5 Late Summer Birds to Cross off Your Bucket List
For over a decade, birders have been making their way to Corpus Christi to take advantage of all that America’s Birdiest City has to offer. There is no question that birds of all shapes and sizes love the Coastal Bend. So whether you are making one last summer trip to the beach or targeting a feathery adventure, be sure to keep your camera close and look out for these five impressive birds!
1. Roseate Spoonbill
This iconic wading bird is most likely to be mistaken for a flamingo! They can be spotted during the summer walking the tidal flats of Oso Bay as well as the marshes along Padre Island. If you find one, there will likely be more, as they prefer large groups.
2. Common Egret
Common Egret (Great White Egret) towering over 3 feet tall, this glorious white bird is truly a stunning sight. You are most likely to spot them slowly wading our marshes in search of their next meal. Due to their slow hunting pace, Egrets are great for honing in your outdoor photography skills. One hint- the faster you move, the more likely they are to fly off to more peaceful hunting grounds.
3. Wilsons Plover
Here’s one bird that may love the beach more than you do! This medium sized shorebird calls Corpus Christi home for the summer where you can find them scouring the beaches for Fiddler Crabs and other small Crustaceans.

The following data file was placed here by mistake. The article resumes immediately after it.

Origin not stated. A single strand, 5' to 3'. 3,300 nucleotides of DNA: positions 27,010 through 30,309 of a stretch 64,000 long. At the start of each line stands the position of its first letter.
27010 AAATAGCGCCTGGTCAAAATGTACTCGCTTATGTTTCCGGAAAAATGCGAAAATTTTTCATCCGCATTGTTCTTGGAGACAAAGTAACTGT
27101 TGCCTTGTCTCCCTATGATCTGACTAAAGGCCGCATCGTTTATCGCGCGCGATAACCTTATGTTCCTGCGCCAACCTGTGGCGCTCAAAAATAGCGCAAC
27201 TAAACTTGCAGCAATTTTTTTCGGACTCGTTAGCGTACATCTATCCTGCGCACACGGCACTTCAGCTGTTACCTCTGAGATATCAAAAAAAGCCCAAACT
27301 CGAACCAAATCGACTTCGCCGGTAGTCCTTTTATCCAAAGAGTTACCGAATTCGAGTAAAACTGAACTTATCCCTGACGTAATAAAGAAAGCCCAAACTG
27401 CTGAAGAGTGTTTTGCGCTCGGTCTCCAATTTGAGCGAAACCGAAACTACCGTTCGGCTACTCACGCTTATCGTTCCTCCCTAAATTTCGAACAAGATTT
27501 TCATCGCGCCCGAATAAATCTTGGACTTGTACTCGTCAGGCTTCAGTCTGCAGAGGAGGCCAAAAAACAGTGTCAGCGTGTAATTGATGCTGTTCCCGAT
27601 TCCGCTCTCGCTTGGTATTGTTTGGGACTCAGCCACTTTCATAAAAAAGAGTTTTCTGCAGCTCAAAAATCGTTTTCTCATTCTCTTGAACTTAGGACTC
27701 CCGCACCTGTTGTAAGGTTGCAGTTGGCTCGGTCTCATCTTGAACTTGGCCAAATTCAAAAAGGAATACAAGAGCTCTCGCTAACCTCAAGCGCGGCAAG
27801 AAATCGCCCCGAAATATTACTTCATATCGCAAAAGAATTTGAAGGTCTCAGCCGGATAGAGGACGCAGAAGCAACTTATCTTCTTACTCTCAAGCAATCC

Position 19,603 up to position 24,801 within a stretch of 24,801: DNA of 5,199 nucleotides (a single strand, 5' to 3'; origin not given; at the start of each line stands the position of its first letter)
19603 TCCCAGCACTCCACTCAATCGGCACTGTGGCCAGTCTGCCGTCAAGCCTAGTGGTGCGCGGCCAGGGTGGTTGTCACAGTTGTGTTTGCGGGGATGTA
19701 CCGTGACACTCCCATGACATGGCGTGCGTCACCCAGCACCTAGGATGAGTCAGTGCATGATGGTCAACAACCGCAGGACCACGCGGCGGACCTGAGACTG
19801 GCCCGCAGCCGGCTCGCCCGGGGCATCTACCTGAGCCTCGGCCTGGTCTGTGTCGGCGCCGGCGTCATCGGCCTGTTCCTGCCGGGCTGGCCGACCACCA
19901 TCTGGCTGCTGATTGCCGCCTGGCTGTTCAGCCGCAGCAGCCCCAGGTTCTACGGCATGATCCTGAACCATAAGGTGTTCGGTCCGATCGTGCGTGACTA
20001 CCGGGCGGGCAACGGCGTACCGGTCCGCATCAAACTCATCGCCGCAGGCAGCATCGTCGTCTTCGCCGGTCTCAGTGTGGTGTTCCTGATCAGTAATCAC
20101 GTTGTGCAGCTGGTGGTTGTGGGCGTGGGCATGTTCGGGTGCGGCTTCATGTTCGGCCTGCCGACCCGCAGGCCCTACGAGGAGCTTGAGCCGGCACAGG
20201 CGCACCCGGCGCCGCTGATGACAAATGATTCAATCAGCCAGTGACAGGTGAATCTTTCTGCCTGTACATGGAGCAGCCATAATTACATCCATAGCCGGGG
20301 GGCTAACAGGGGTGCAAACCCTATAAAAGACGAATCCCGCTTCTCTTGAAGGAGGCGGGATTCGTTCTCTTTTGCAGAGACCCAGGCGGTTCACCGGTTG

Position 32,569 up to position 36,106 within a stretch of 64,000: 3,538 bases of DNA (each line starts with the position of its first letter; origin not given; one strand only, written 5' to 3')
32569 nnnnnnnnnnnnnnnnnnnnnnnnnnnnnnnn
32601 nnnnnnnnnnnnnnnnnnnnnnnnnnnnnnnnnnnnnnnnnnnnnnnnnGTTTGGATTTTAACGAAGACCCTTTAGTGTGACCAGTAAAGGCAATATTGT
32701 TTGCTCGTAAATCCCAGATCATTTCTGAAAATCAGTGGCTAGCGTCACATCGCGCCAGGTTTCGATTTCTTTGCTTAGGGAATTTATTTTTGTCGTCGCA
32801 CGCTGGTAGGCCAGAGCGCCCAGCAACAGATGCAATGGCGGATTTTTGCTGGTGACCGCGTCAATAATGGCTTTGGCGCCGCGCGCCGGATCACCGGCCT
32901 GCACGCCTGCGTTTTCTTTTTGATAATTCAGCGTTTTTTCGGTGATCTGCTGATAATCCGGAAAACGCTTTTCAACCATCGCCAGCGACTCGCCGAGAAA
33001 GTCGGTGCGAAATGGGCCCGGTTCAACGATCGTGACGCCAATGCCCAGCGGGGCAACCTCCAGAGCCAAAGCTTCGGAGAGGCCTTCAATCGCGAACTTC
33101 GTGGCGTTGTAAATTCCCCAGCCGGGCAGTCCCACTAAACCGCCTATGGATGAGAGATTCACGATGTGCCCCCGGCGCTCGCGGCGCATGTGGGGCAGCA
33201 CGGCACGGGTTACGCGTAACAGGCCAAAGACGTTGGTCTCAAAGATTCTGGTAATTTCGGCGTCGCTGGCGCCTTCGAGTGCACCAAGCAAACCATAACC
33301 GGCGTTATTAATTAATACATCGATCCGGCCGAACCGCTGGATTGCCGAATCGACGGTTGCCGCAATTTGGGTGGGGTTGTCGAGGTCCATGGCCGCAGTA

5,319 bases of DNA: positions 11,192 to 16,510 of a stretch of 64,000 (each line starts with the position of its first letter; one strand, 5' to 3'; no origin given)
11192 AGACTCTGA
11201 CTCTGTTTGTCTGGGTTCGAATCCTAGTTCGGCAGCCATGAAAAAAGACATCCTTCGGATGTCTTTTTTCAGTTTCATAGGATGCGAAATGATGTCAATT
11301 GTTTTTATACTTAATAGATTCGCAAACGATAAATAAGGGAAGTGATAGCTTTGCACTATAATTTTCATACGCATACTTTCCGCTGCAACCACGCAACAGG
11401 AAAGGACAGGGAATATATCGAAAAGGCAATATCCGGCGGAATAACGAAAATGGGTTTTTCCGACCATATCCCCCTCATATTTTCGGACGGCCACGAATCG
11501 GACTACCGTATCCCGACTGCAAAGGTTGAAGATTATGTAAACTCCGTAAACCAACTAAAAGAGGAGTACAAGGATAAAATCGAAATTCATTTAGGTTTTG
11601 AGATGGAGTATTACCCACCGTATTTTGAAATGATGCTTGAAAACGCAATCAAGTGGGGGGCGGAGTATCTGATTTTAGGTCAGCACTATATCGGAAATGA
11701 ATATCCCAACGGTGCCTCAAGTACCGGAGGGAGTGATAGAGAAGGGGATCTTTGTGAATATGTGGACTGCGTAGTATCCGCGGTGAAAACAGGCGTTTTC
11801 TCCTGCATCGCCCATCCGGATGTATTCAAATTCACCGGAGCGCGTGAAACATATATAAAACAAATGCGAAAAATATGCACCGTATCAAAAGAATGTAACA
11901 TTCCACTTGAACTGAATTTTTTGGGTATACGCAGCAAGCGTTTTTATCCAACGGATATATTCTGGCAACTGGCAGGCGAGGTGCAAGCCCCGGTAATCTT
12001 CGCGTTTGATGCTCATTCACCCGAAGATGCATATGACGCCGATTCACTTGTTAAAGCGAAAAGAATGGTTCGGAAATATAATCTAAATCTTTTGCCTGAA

4. Painted Bunting
This is one bird you cannot mistake for another, its brushstrokes of vivid blue red and green make this work of art easy to spot! The Painted Bunting calls Corpus Christi and the surrounding area home for most of the summer months and though they are fairly common, they can be overlooked due to their preference to dense vegetation.
5. Frigate bird
Caution, this is one bird that may cause a sore neck. The Frigate Bird can spend weeks high above land in search of food. They are known for crossing oceans floating in the wind. During the summer nesting months, they can be spotted flying overhead in the daylight or nesting down at night. Keep your eyes peeled for their iconic forked tail, slender dark body and hooked bill.
For more information on locations to find amazing birds click HERE.
Photography courtesy of Ben Horstmann, with Texas Parks and Wildlife